"Well, what's your peanut butter doing on my chocolate?!"

Thus was the public introduced to one of the smartest, and most enduring, ideas to come out of the Twentieth Century: Reese's Peanut Butter Cups.

We're living in a brand new century. The old, Left-versus-Right paradigm no longer accurately represents reality. We need to begin thinking in bold, new ways, and combining good ideas that complement each other, even if we aren't used to seeing them together. People who continue to cling to limited, Twentieth-Century notions are living in a dream world, and real life will pass them by.


At 8:24 PM, Blogger KP AND REE REE said...

hi, I'm a first time reader to your blog, can you shed light on what you mean by "progressive christianity?" I am also a christian who wants to promote social justice and peace. this blog is intersting.

At 11:48 AM, Blogger Lori Heine said...

Well, Sarah, there's a major movement that has taken on the name "progressive Christianity." They believe the churches should follow the actual teachings of Jesus, placing their emphasis on His guidance, instead of running around obsessing over other people's morals and trying to control society. They support a radical concept of inclusion and empowerment for people (women, gays, people of color, the poor, etc.) who have traditionally been trampled on by the churches. They are dedicated to, as you say, promoting social justice and peace.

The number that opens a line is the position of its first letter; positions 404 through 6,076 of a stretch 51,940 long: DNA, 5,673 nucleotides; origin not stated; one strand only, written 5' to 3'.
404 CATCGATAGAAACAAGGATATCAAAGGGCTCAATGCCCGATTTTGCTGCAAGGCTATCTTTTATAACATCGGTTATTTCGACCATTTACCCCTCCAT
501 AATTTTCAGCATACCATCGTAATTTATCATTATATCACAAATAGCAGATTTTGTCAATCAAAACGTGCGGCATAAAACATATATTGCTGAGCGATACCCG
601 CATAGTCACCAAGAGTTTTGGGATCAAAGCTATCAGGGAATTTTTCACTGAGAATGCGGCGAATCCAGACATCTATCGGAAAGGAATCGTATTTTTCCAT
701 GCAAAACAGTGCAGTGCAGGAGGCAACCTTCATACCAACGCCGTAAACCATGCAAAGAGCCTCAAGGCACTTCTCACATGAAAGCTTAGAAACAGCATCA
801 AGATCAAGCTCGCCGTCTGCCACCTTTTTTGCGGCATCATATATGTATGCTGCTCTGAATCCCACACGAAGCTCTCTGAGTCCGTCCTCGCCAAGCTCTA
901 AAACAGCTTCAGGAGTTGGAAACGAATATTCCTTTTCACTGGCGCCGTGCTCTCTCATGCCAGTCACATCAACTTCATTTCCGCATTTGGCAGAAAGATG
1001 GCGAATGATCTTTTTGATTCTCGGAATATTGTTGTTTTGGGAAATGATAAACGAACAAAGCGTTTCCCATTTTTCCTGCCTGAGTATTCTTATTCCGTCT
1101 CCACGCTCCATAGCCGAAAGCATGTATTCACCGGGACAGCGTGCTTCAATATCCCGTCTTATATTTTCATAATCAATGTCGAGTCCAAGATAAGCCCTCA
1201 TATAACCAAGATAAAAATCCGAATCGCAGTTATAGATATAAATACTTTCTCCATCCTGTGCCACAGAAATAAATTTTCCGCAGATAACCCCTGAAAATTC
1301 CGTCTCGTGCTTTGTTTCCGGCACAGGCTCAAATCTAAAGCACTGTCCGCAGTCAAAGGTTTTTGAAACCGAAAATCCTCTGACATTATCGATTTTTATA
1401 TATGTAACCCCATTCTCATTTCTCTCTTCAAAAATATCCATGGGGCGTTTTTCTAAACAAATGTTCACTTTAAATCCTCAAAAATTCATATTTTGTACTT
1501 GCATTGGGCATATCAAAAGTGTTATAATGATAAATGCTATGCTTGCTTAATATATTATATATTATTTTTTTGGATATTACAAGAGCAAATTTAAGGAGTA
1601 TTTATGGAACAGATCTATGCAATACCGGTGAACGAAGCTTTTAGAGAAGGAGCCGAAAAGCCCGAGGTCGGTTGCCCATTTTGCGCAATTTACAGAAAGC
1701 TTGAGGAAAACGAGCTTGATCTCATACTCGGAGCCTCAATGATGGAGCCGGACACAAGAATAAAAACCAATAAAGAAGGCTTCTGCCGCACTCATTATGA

To the degree that this is what they are all about, I must say that I am with them. The only definition of a Christian that I believe is true is the one given by Jesus Himself. He said that His followers were those who did what He said to do. He did not say they had to believe in any special creed (none of which had even, at that time, been written yet).

Some people in the progressive Christian movement, in my opinion, are reacting too much out of anger against conservative Christians. They are like rebellious teenagers, forever mad at mommy and daddy, and they reject anything that conservative Christians believe. I think this is unhealthy. I would describe myself as "moderately liberal," because although I believe God wants us to keep on using our minds and questioning old traditions, that doesn't mean that we can't learn anything from those traditions.

Progressive Christians have a saying, "God is still speaking." I agree with that, but they would do well to remember that if God is STILL speaking, that means that "He" has been speaking all along. Therefore, we should keep in mind that tradition contains at least some grains of enduring truth.

Christians need to pray for peace in the Body of Christ. Both the Christian Right and the Christian Left have important contributions to make to the whole, but right now there's so much hostility between them that disunity is becoming an end in itself.

Progressive Christianity is a promising movement. I retain some skepticism because I think that resentment toward Right-Wing Christians warps some of the things its leaders say, but I still believe the Holy Spirit has raised it up to keep the Religious Right from destroying the Body of Christ. For me, this is the key question: will progressive Christianity make the Body of Christ healthier, or will these people go off and start their own religion?

I guess the answer is up to the people who dedicate themselves to the progressive Christian cause.